Disrupting your office

Just last week, CBRE announced a new offering, CBRE 360, which uses technology to personalize and optimize the workplace and deliver leading employee experiences.

According to CBRE:

“The services offered through CBRE 360 are powered by an industry-leading digital offering. Users will have the opportunity to experience seamless, single-point access to building amenities and services through CBRE’s proprietary mobile applications, which are built upon a secure, scalable, plug-and-play technology platform. The CBRE 360 mobile apps will allow users to locate colleagues and navigate the workplace, reserve workspaces, access food & beverage services as well as basic building and high-end concierge services, among many other activities.“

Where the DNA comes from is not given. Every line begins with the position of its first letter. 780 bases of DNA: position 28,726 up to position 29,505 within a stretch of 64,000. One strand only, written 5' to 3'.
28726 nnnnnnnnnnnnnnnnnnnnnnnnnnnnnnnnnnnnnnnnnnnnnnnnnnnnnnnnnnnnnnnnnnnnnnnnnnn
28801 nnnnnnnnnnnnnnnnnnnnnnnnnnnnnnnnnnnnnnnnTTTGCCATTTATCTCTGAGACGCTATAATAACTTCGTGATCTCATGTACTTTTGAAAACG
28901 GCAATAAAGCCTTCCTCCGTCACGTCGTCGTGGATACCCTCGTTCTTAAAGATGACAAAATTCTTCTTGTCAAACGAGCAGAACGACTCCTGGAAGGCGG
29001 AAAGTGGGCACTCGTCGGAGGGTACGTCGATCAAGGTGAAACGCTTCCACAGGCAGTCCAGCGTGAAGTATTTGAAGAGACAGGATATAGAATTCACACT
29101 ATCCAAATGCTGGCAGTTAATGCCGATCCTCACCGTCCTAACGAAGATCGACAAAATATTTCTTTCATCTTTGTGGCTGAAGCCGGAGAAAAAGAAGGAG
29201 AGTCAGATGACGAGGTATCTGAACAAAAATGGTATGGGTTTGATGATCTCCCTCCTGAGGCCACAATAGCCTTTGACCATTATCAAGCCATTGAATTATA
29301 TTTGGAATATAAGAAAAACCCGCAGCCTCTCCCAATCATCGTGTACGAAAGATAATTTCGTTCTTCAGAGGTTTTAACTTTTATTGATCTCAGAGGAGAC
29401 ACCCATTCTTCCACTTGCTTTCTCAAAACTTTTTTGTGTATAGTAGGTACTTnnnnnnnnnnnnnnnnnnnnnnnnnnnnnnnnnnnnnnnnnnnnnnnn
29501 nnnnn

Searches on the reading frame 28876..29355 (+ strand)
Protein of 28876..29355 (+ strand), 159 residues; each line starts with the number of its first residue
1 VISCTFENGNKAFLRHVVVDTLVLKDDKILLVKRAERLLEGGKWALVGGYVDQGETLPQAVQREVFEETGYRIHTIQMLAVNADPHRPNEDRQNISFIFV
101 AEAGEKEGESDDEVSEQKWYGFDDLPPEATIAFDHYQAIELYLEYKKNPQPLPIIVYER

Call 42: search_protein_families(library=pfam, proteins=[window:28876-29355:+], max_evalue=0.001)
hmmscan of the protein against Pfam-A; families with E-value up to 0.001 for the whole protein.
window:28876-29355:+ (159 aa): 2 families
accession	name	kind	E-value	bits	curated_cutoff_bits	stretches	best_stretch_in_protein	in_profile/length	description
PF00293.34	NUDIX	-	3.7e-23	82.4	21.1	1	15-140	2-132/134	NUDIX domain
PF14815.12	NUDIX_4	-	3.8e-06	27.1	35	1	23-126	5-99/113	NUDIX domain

While one could view this as just another offering announcement, it’s should be considered in light of changes to the broader facility management landscape. Specifically, CBRE has hired an executive from Zipcar, which is one firm that offers mobility services extending beyond traditional car ownership. Moreover, the 360 offering is technology-enabled, though is not just a technology offering.  It is becoming increasingly clear that while technology will play a key role in our facilities in the future, most building owners and operators do not want to purchase technology for the sake of having advanced software and services. The offerings need to be outcome-driven.